Hear, O Israel: the LORD our God, the LORD is one. (Deuteronomy 6:4)
שְׁמַע יִשְׂרָאֵל ה’ אֱלֹהֵינוּ, ה’ אֶחָד
Rabbi Yehoshua ben Korcha along with his peers understood the Shema (Hear O Israel) as an acclamation of faith and acceptance of God’s Kingship that pre-empts and supercedes all of Jewish practice.
“Accept the yoke of Heaven first, then accept the yoke of the commandments. – Babylonian Talmud, Berachot 13a
קבל עליו עול מלכות שמים תחלה ואח”כ
יקבל עליו עול מצוות
He recounted a story told of Rav Yerucham the spiritual head of the Meir Yeshiva in Poland. Rav Yerucham had approached a student and asked if he had ever said the Shema? The pupil was taken aback and replied:, “Yes, of course, Rabbi.”
Said Rav Yerucham, “Tell me, while you were saying the Shema did you feel a hint of rebellion against God?”
“Chas v’shalom,” (God Forbid) replied the pupil, “Of course not.”
“So you accepted the yoke of God’s Kingdom of Heaven (עול מלכות שמים)… on your feet, and anywhere they take you, on your hands and all your activities, on your eyes and anything you see, on your heart and emotions, your mind and your thoughts, imagination and curiosity… You accepted the yoke of heaven on all 248 limbs (traditional number of limbs in human body and number of words in the daily Shema declaration) …. and you never protested or stiffened in rejection?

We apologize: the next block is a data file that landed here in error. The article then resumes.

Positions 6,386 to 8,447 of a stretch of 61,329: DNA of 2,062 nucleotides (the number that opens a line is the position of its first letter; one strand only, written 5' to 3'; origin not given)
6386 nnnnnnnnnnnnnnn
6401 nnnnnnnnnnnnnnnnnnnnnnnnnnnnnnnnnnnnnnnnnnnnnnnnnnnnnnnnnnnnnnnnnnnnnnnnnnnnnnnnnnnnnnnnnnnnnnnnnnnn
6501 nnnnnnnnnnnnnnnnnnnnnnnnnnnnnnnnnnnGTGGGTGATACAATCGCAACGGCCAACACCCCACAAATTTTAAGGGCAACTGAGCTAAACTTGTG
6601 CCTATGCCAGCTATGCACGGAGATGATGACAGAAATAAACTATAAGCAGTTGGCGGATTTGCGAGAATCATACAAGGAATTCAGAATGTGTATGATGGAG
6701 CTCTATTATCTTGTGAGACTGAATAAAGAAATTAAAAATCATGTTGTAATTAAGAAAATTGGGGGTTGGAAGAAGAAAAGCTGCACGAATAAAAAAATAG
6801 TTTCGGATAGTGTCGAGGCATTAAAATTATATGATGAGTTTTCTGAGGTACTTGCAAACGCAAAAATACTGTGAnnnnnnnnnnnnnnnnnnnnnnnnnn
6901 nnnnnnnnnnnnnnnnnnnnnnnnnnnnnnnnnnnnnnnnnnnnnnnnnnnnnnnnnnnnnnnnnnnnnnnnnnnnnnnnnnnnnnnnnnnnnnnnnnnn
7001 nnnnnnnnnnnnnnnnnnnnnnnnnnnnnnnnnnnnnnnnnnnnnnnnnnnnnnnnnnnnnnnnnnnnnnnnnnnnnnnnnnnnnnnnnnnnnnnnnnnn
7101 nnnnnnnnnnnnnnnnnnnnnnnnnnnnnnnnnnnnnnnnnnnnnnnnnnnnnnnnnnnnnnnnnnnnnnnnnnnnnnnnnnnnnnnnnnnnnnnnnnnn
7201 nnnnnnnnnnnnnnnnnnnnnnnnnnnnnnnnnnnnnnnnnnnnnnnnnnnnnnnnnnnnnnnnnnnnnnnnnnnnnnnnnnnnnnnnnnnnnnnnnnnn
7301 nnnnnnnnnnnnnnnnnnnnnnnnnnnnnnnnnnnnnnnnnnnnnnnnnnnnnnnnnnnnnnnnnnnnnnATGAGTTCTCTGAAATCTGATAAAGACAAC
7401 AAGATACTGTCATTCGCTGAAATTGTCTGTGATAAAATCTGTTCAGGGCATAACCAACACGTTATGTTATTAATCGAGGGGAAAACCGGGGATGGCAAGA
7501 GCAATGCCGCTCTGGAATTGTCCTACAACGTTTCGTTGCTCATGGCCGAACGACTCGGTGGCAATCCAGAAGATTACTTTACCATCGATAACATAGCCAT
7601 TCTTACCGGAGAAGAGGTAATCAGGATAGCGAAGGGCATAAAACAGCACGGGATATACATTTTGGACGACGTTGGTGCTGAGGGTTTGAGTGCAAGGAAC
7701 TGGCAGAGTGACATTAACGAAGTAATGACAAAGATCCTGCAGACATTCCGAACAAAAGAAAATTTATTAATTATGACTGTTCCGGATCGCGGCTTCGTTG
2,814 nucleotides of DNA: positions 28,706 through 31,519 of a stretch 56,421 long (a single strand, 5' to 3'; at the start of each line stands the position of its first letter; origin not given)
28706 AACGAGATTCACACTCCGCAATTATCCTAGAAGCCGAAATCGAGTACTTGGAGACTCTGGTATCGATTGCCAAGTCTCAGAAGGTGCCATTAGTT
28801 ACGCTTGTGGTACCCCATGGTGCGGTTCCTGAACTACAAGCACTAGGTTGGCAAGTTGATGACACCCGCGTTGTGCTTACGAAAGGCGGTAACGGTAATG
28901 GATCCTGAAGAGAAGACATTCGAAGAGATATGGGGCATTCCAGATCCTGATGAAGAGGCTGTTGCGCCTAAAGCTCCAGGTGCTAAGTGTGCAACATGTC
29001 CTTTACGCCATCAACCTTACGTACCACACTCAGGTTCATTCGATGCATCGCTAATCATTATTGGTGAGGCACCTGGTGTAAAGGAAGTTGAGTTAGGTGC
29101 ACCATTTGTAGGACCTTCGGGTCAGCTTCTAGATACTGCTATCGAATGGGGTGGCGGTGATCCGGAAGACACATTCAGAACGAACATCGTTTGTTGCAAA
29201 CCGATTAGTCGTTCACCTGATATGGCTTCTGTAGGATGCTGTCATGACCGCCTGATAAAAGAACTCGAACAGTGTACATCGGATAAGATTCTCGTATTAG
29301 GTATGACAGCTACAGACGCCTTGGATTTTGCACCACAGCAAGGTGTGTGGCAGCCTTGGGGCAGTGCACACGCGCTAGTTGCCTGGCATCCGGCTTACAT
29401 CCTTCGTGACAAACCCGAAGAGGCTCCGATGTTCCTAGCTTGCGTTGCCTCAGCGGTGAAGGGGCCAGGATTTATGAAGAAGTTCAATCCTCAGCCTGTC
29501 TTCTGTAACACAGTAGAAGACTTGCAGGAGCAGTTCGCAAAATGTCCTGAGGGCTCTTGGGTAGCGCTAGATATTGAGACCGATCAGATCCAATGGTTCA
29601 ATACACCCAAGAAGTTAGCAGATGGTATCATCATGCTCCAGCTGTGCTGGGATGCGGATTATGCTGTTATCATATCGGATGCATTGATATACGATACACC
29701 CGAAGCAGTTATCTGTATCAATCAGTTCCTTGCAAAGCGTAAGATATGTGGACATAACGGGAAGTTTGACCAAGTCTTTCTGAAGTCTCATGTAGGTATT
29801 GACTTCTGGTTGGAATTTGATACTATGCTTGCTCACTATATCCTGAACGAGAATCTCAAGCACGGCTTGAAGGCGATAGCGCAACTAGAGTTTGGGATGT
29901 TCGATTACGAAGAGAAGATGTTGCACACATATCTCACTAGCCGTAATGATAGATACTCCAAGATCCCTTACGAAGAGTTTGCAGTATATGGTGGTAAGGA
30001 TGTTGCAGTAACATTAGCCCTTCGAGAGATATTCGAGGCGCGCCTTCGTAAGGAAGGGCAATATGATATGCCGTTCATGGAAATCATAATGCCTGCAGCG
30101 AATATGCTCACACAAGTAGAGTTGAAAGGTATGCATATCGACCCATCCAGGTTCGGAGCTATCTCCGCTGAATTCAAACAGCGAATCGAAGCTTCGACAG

“Then you have never said Shema ” replied the Rabbi 
I was struck by this interpretation of the Shema when I first heard it as I am now.
Did the Rabbi mean that unless one has felt the tingle of rebellion, at least once, one has never accepted the faith? Is this a one-off episode of a crisis of faith, or is this an ongoing dialectic? As one’s faith and understanding of the true meaning of the “Yoke of Heaven” grow, must one’s sense of rejection and rebellion grow in-kind? Is the flip side of acceptance; rejection and vis a versa?
How ironic that it is precisely in a declaration focused on “ONE” אֶחָד that we focus on this tension between faith and rejection.
Once a musarnik, always a musarnik… I have thought on this question for years as I have similarly asked myself.. what about this question so appeals to me. I realize that what appeals to me about faith and observance in Judaism is exactly this duality within the unity.